Review: Blancmange – Wanderlust
One of the streaming revolution’s obvious casualties has been the lyric. Where album sleeves often offered them as sustenance for even the casual fan, these days, it requires a conscious effort to track them down online. Great lyricists are still out there, though, and one of the less celebrated remains Neil Arthur, whose recent work has been packed with striking imagery, enigmatic meaning and ultra-smart puns.
Wanderlust is no different, and Gravel Drive Syndrome, a subtly tense, motorik tune buried halfway through this ninth Blancmange album, is a fine example, dominated by suggestive word association: meetings on a moor lead to a reference to “a peak too soon” and another mysterious allusion, soon afterwards, to “climbing yon ladder to suck off success”.
Soft opener Distant Storm also shifts subliminally from poetic visions of breath “like a storm” to grubbier realms – “a car park by the chemist on the tarmac” – while managing to sound like Arthur’s improvising vocals over a loop Underworld left on in the studio next door.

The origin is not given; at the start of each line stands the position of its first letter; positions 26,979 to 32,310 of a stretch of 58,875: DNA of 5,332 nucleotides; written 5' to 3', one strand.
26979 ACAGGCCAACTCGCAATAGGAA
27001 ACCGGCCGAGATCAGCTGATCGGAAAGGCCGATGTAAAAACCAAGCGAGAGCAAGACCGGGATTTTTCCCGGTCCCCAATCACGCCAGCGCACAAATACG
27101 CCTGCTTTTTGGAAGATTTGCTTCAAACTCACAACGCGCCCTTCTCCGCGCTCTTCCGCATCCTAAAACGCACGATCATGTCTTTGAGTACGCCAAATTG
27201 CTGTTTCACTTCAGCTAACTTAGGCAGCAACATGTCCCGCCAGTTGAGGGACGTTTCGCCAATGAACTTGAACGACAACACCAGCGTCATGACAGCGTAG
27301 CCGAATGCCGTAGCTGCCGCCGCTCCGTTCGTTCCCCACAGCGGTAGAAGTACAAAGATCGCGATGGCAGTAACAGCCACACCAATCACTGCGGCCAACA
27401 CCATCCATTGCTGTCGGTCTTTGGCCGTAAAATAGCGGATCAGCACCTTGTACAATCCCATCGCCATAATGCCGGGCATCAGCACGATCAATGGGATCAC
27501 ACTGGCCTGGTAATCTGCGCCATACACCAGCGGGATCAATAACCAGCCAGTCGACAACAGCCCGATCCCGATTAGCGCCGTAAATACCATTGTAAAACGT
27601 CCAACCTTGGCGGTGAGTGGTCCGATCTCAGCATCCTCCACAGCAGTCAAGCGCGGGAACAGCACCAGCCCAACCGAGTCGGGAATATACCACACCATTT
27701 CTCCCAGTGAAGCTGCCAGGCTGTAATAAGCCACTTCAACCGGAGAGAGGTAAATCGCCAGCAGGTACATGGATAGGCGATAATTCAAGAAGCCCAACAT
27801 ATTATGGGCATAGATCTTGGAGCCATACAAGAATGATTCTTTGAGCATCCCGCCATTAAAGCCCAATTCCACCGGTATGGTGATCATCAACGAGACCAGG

He’s less playful this time, though, perhaps exhausted by recent activity: five Blancmange albums in five years, as well as another with Fader – his collaboration with Benge, who again acts as producer here – and Near Future, his duo with Gazelle Twin’s Jez Bernholz, who issued their debut this summer. But on In Your Room he remains one of the few capable of delivering the word “incrementally”, its dirtier take on early Depeche Mode accompanying his descent into darkness.
TV Debate, meanwhile, strings together seemingly disconnected phrases delivered in an early Brian Eno style – “Mummy’s boy/ People’s friend” – until a Rees-Mogg namedrop helps fill in their missing implication.
There are also moments of drama in Leaves’ explosive closing minute and I Smashed Your Phone, which matches dystopian imagery, underlined by references to Arthur C Clarke, to a menacing backing of wobbly, punched synths and occasional discordant sounds. It’s typically Blancmange: unconventional, but totally worth reading.
Written by Wyndham Wallace. Released on Blanc Check Records.
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